Forgot your password?
typodupeerror

Comment: Re:The photos of art are being licenced, not the a (Score 1) 371

by tetromino (#41396205) Attached to: Art School's Expensive Art History Textbook Contains No Actual Art

Bridgeman Art Library v. Corel Corp.

A US federal court decision is hardly relevant in a question of Canadian copyright law. (The Ontario College of Art and Design is, as ought to be clear from the name, located in the Canadian province of Ontario.)

Comment: So the Mimmoths are real! (Score 4, Funny) 50

by tetromino (#39945385) Attached to: Mini Mammoth Once Roamed Crete

Comment: Re:Btrfs (Score 5, Insightful) 271

by tetromino (#38592338) Attached to: Linux 3.2 Has Been Released

If this is the case, whats the fucking point really?

The fucking point is to encourage beta-testers. Bleeding-edge users who know what they are doing and don't care about data loss are being offered the chance to test a new and interesting filesystem and (ab)use it in ways that upstream developers had not thought of, hopefully uncovering major bugs before the thing will get marked as feature-complete and enabled by default for new installs by major distros.

Comment: look beyond the party slogans (Score 1) 156

by tetromino (#38260696) Attached to: Russian Websites Critical of Elections Targeted In DDoS Attack
United Russia is the party of Putin's yes-men, put in parliament to approve anything that Putin proposes. Stupendously corrupt and proud of it. A Just Russia are random leftists who make a show of being in the opposition, but are for the most part too scared to oppose Putin on important matters. Liberal Democrats are assorted wingnuts, clowns, mafiosi, and nationalists who try hard to be more Putinist than Putin himself. Communists are Soviet dinosaurs, supported by old people nostalgic for the USSR and by young people disgusted with the other major parties.

Comment: Re:Courts are supposed to be predictable (Score 1) 186

by tetromino (#38037074) Attached to: Predicting US Supreme Court Justice Votes
Note quite. Lower level courts, the ones that hand out the final decision for the vast majority of everyday cases, are supposed to be predictable. But the Supreme Court is supposed to only handle appeals for the most difficult and borderline cases where nobody can really tell in advance what the right decision ought to be. Your local traffic court's decisions are supposed to be very predictable, but it's truly disturbing if an algorithm can accurately model SCOTUS.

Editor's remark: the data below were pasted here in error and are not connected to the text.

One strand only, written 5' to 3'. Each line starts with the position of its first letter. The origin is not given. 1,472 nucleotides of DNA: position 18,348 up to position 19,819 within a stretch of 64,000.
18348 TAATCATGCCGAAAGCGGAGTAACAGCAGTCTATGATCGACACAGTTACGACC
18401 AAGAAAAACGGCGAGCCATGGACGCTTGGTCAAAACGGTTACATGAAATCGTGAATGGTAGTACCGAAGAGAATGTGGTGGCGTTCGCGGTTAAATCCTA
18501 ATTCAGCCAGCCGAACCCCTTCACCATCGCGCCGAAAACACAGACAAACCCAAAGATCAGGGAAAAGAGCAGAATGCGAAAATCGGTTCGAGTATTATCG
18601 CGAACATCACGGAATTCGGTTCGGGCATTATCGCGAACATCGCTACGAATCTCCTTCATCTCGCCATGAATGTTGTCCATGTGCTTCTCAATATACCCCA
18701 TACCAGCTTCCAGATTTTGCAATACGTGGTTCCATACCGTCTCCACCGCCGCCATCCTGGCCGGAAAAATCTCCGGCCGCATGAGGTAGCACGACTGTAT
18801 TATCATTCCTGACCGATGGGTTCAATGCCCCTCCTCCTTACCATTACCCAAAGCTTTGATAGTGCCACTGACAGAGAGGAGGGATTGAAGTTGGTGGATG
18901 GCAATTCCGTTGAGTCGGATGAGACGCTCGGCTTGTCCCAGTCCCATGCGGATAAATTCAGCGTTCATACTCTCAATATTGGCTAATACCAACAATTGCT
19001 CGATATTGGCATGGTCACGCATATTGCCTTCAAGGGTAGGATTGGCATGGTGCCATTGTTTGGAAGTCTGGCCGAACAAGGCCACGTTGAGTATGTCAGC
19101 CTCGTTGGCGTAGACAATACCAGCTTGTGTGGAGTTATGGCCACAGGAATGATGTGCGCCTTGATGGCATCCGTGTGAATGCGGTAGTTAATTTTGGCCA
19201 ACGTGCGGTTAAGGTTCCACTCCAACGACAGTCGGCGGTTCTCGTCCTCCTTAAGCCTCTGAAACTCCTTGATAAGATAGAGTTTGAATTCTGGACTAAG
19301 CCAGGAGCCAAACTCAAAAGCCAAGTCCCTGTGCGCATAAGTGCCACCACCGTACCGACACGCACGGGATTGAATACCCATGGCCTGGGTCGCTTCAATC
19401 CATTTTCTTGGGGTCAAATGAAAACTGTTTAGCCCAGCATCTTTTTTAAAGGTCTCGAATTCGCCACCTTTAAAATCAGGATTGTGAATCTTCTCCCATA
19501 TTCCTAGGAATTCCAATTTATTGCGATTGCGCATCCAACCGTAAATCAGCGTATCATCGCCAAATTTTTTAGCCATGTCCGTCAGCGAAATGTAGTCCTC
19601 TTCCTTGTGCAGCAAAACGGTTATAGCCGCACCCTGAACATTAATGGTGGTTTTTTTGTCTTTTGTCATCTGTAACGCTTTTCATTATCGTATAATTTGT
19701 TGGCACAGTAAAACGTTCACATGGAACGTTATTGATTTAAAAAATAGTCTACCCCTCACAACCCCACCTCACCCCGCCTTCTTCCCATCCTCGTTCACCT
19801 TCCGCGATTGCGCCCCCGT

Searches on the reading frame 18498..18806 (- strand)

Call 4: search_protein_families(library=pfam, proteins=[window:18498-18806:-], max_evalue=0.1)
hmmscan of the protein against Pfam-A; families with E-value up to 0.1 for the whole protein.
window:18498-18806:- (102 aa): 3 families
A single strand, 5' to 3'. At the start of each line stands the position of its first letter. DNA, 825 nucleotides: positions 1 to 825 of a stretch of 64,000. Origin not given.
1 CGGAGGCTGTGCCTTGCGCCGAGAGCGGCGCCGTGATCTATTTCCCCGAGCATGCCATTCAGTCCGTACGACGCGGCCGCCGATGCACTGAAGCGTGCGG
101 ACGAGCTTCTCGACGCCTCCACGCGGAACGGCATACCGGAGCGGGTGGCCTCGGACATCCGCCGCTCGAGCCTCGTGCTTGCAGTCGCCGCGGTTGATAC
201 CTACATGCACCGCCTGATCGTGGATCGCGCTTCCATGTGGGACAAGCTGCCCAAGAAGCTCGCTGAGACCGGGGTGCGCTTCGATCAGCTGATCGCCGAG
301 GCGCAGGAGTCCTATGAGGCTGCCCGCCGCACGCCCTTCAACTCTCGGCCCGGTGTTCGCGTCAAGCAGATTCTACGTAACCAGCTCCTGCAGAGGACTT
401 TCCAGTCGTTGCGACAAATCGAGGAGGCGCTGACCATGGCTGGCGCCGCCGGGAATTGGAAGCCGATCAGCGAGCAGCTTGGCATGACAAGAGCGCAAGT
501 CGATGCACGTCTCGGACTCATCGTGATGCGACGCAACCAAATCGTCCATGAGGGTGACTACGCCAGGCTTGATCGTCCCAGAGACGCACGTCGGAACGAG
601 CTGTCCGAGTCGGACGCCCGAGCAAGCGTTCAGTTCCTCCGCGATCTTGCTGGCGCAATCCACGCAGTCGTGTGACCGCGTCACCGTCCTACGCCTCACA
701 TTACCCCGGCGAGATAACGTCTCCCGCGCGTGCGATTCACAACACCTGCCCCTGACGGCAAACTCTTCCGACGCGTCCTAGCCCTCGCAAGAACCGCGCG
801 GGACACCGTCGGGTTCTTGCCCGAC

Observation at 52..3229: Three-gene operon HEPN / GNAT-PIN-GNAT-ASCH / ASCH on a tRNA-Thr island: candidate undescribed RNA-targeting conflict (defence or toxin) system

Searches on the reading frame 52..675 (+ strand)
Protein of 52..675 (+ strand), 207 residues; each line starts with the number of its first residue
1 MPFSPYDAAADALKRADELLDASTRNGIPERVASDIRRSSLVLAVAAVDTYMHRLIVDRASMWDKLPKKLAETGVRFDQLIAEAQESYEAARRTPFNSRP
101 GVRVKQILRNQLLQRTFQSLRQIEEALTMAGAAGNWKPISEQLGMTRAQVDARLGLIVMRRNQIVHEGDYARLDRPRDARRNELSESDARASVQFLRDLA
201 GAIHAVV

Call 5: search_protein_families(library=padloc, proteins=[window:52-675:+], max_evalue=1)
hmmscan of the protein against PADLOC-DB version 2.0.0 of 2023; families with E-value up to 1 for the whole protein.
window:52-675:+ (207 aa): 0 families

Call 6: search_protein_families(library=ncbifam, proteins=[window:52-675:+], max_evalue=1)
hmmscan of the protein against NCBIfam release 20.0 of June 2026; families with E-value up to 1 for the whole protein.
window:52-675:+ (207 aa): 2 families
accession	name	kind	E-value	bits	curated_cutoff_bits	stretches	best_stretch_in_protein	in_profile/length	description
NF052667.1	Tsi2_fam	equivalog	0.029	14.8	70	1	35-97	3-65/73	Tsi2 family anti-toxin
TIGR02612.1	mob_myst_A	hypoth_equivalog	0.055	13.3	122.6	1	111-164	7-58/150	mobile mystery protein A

Comment: Re:No shit (Score 2, Informative) 146

by tetromino (#35989150) Attached to: Idle: Fairytale Character Map Raises Ire In Russia and Ukraine

15 times that farm's quota

Not quite. The law that you are referring to (passed by the Politburo of the Ukrainian Communist Party, which at the time was led by an ethnic Pole) stated that if a farm failed to meet its quota, the farm could be subject to fines of up to 15 monthly quotas of meat. Even if government agents decided to apply the maximum penalty and to seize the fine immediately, in theory the farm would still be left with grain and vegetables.

Comment: Great move, Sweden. (Score 2, Insightful) 115

by tetromino (#35989046) Attached to: Sweden May Mandate Opt-in For Cookie Transfer
Let's make it harder for websites to use cookies for legitimate purposes such as persistent logins, habituate Swedish computer users to clicking on the "yes, allow" button, and make foreign companies face trial in Swedish courts for using standard web technologies, while doing nothing about advertisers' ability to track users without permission!

Comment: Re:No shit (Score 2, Interesting) 146

by tetromino (#35989002) Attached to: Idle: Fairytale Character Map Raises Ire In Russia and Ukraine
And to expand on my point: the 1932-1933 Soviet famine wasn't genocide. It was a horrific man-made accidental disaster that affected the entire Soviet grain belt with no regard for ethnicity, and was caused by a combination of poorly thought-out and brutally implemented collectivization, habitual use of fake statistics, and a bureaucratic culture where underlings were afraid to tell their higher-ups that the higher-ups' "wise policies" were rapidly leading to disaster. Thirty years later, the same scenario was played out on an even grander scale, and with even more victims, during China's Great Leap Forward.

Comment: Re:No shit (Score 3, Informative) 146